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2017 NBA Draft: Shooting guard Luke Kennard is exactly what the Pistons need

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No really, Luke is just what the doctor ordered. Listen to your doctor, Pistons.

South Carolina v Duke Photo by Gregory Shamus/Getty Images

When you hear or read about Duke shooting guard and projected mid to late first-round 2017 NBA draft pick Luke Kennard, what exactly do you think of?

Three-pointers?

Kyle Korver?

Duke basketball?

Luke Skywalker?

Luke Harangody?

Former Dukie and Piston Kyle Singler?

Detroit Pistons savior?

You don’t follow college basketball and while you have seen or heard Kennard’s name a bit, you probably wouldn’t be able to pick him out of a crowd?

All fair.

I will tell you that the 6’5 or 6’6 Luke Kennard, even with his weaknesses, fits exactly what the Pistons need: shooting and play-making.

And about those weaknesses?

Kennard doesn’t have an amazing wingspan or a 40-inch vertical leap, nor will he ever be one of the quickest guys on the court at the NBA level. He needs to get stronger, as does practically every player heading into their rookie season. Though, I’m for optimism when it presents itself, and Kennard’s play for two seasons at perennial ACC power Duke surely gets those optimistic juices flowing.

Writer Andrew Bailey in a recent interview on Duke Report puts it pretty favorably when projecting Kennard:

Luke Kennard just strikes me as such a smart scorer. His distribution of two-point attempts (283), three-point attempts (201) and free-throw attempts (187) is almost ideal. Much like Frank Jackson, I think he has a lot of potential as a secondary play maker/pick-and-roll option. Though I see him as the more methodical, patient attacker.

Those shooting totals Bailey references are Kennard’s sophomore totals. In terms of shot conversion, Kennard is quite sharp in that department, converting on nearly 44 percent of his three-pointers as a sophomore (32 percent as a freshman) and nearly 49 percent overall from the floor (42.1 percent as a freshman). It’s not shocking to understand why Kennard was a unanimous selection for the All-ACC team as voted by the coaches and media. For reference, North Carolina Tar Heel Justin Jackson was second in voting and Wake Forest big man John Collins was third.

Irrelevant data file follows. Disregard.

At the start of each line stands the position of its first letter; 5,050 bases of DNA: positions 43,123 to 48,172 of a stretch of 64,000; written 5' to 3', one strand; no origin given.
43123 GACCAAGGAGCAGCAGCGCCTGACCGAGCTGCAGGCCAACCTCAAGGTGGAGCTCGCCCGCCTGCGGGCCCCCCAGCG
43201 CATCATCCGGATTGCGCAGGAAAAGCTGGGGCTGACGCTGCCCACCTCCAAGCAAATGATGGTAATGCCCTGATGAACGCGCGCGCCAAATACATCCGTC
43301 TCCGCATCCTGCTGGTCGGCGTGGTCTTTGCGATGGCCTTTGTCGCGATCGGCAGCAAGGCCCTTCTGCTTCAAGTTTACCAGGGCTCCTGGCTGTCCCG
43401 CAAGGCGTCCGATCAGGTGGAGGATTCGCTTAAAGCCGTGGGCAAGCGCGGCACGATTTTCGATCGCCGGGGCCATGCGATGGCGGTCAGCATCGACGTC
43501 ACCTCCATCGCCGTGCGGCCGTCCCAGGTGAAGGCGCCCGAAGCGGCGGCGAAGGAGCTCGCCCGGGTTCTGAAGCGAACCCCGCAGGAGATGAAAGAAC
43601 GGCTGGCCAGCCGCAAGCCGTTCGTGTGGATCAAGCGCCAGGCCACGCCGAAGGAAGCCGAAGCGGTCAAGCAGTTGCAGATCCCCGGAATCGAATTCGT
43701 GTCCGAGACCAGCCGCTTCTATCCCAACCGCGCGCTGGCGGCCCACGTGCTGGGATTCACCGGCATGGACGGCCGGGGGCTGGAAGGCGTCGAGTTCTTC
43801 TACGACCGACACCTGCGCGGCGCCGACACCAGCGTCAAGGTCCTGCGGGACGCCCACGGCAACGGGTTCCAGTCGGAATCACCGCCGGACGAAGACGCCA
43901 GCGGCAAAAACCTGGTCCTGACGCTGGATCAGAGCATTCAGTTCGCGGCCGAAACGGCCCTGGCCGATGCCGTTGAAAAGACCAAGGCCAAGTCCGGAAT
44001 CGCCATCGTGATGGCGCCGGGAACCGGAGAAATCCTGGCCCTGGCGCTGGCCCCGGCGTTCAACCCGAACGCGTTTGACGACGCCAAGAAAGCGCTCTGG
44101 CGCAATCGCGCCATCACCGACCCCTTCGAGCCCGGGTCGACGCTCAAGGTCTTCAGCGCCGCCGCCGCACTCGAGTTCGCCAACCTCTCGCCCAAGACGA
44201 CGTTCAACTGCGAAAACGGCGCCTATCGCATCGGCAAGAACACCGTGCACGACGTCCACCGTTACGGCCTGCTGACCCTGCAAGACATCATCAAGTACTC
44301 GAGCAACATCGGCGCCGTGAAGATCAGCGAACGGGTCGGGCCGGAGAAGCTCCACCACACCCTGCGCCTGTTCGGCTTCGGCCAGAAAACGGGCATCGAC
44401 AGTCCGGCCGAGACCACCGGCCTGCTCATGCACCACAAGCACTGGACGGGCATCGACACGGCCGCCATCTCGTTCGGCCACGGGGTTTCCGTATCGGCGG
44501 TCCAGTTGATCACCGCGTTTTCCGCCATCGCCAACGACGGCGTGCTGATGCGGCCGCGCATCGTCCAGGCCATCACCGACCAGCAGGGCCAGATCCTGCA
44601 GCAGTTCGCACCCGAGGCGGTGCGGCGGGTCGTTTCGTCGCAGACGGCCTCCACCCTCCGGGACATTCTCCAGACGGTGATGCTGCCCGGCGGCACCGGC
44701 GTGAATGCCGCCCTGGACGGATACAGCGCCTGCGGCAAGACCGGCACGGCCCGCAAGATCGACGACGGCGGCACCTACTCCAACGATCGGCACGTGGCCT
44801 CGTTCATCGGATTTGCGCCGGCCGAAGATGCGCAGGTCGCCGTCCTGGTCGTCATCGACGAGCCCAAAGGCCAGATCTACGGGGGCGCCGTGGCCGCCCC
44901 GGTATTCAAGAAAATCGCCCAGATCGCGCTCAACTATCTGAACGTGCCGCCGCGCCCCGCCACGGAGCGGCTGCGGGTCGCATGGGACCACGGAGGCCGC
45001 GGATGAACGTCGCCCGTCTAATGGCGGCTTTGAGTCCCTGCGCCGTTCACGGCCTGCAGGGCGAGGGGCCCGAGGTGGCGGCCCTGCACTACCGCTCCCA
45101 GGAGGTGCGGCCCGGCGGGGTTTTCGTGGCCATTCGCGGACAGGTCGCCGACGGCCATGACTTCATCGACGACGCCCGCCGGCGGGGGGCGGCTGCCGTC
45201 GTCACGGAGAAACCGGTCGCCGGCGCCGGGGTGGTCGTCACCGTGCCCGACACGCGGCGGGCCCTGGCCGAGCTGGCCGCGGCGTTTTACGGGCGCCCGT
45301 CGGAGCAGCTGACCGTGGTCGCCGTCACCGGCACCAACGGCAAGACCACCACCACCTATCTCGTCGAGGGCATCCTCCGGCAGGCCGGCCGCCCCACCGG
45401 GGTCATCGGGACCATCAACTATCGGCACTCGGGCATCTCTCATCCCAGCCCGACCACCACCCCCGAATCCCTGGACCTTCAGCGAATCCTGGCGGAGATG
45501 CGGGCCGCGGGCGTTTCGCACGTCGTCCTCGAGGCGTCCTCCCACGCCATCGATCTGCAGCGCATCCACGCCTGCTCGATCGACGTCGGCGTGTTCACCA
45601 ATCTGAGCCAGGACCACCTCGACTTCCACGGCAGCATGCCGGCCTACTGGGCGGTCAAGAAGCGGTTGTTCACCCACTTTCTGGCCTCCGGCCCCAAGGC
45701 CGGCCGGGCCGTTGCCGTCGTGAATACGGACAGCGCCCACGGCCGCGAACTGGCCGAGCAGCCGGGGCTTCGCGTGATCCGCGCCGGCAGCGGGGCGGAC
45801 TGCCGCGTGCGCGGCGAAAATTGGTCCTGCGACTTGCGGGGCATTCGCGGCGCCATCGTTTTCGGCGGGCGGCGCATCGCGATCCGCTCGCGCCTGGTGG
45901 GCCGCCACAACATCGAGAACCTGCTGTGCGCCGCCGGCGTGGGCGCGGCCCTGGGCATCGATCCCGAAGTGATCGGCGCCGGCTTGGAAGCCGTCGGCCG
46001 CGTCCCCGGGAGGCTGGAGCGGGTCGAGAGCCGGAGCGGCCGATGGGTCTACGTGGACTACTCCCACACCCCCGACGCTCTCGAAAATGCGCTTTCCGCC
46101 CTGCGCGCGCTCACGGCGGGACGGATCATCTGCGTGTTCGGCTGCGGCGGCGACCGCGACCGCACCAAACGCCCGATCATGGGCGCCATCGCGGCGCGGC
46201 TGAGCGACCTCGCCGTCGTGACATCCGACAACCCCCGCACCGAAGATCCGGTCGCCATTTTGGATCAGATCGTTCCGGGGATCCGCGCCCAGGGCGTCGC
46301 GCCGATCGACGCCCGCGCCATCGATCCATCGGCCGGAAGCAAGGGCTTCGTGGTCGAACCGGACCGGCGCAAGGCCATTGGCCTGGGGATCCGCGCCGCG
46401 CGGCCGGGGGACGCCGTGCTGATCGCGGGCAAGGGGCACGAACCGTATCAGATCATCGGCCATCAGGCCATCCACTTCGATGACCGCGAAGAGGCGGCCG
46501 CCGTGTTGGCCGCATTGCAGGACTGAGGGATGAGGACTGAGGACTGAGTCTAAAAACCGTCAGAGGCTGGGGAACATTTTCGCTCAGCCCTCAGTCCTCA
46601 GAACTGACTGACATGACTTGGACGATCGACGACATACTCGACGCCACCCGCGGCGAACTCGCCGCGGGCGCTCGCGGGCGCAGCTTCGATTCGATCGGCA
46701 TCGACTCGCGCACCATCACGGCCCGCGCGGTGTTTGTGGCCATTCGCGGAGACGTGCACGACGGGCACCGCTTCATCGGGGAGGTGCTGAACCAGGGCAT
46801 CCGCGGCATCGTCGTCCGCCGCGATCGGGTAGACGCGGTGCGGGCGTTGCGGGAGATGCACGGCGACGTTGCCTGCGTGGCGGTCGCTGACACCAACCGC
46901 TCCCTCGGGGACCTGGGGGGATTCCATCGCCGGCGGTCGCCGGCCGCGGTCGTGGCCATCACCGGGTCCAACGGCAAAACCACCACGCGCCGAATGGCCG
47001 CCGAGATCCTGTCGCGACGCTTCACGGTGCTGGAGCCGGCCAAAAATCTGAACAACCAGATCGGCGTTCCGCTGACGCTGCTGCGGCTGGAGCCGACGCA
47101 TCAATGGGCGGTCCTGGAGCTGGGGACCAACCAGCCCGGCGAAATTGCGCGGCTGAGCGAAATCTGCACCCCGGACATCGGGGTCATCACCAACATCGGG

How does Kennard look on film? I’m glad you asked.

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Kennard (#5 in dark), as you will see from these first five clips below, can score in a variety of ways. He’s not an easy cover. He gets to his spots and with consistent patience finds the best shot. You will notice that he is an adept north and south ball handler and that his use of hesitation dribbles and constant probing should be something he can do fairly well at the NBA level too.

Luke’s pretty quick release, albeit one that is probably a little low for most scouts’ liking, will serve him well. I’ve also noticed quite a few times he’s got that ball fake down pat.

Kennard can make plays for others too, totaling 91 assists as a sophomore, good for 2.5 per game. Check out that crafty look with his right hand on the last play. It’s no sweat for Kennard — he threw 26 touchdown passes in a high school season with his right hand. Ambidextrous he sure is!

For previous DBB 2017 NBA Draft mini-breakdowns of players, here’s a few links.

Miles Bridges

Terrance Ferguson

Zach Collins

And if you missed it, check up on David Fernandez’s recent Pistons Mock Draft Review.

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Plain and simple, Luke Kennard is one of those talented basketball players who is just that: a basketball player. He has a good all-around skill set, he has proven to play well at a high level in one of the best college basketball conferences in the world, and it certainly wouldn’t be far-fetched for him to be one of the best shooters in the NBA in a few years’ time.

Do you believe the hype?